Barriers to high private equity allocations aren't as steep as many investors believe, according to Boston-based investment adviser Cambridge Associates.
Cambridge, which conducted a study called “The 15% Frontier” based on 453 university, college and foundation endowments, found that over half of the top ten, top quartile US private equity funds between 2004 and 2012 were new funds, meaning first- or second-time funds.
“[T]he view that private investing requires access to a very small group of tightly closed top-tier firms is a somewhat dated view of the private investment industry”, Cambridge president Philip Walton said in the report. “As it has grown and developed, new and developing venture capital funds have frequently appeared at the top of the lists of vintage year returns, often outperforming established funds”.
Cambridge said the three main objections to endowments raising their private allocation are illiquidity intolerance, the belief that large scale and resources are necessary to invest in private assets, and the perception of top-tier funds being limited to very few investors.
But many investors put a value on liquidity that's worth more than their actual needs, preventing them from allocate more to the illiquid private assets, Walton said in the report. He added that once investors conduct an analysis of their spending policy, cash needs for operations, debt services requirements, cash sources outside the long-term pool, and the availability of credit facilities, they'll realise that “a higher private investment allocation is well within their tolerance for illiquidity”.
Cambridge also found that investors do not need large portfolios with access to vast resources to allocate to private assets. There were 174 endowments in the group that allocated 15 percent or higher to private assets, and over a quarter of them (48) had assets under management of below $500 million. In that same pool, almost 15 percent of them (26) had AUM of below $250 million.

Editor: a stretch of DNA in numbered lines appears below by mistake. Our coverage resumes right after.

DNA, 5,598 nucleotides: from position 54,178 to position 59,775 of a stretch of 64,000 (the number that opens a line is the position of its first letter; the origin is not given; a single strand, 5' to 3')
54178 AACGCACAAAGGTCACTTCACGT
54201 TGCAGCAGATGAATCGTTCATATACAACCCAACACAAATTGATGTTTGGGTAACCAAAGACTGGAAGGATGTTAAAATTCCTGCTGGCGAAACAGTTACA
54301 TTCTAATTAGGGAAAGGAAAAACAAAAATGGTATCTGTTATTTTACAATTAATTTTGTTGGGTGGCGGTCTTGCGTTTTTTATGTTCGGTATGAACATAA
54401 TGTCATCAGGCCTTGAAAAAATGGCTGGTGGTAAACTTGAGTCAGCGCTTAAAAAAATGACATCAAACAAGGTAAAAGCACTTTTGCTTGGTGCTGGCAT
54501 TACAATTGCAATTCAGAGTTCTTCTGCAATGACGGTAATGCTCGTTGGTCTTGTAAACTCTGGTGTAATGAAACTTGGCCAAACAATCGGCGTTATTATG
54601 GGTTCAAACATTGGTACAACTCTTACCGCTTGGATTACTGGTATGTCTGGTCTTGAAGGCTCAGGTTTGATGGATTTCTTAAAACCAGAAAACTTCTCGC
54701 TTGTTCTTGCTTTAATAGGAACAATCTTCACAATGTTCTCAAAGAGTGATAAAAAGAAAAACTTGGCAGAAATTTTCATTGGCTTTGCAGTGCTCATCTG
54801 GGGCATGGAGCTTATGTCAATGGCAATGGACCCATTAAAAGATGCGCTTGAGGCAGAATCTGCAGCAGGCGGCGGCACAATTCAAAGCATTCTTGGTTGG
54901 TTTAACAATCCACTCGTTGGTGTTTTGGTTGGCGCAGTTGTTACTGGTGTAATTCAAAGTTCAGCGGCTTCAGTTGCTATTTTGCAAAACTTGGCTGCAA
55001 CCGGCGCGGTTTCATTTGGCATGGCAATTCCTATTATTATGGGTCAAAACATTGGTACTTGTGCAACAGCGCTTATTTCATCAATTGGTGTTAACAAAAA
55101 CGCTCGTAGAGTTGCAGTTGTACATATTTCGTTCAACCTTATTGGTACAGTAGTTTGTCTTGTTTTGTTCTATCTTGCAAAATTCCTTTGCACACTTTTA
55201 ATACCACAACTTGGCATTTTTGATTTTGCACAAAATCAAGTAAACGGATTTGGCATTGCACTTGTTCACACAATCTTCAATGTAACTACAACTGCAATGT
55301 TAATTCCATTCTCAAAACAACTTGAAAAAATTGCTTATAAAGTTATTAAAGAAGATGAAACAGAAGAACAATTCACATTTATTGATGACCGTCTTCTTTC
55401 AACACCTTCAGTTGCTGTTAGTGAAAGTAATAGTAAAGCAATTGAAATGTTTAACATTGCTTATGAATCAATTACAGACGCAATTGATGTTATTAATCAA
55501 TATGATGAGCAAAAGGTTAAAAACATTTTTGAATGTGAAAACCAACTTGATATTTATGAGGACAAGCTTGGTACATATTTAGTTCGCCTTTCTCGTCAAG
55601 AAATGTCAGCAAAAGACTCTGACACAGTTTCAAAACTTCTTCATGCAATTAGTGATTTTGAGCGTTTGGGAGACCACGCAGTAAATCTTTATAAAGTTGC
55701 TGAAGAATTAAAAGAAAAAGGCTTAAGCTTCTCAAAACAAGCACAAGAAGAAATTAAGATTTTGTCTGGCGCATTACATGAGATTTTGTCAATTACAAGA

According to the report, some of those smaller endowments do find it challenging to invest in large funds with high minimum commitment sizes, but they have acknowledged that the benefits of investing in private assets outweigh the efforts put into build resources to do so.
The study found that those who allocated 15 percent or more of their portfolio to private investments had a higher return than all the endowments the researchers examined.
Private investments, including private equity, venture capital and distressed debt, returned a median of 3.6 percent for the fiscal year ended 30 June 2015, compared with just 1.3 percent median return realised by all endowments observed.
At the same time, the median private allocation among all endowments was just 10.7 percent.
And while the top-performing quartile of all endowments had an average private allocation of 24.1 percent for the 10-year period ended 30 June 2015, those in the bottom quartile had an average 6 percent allocation to the same assets, according to the report.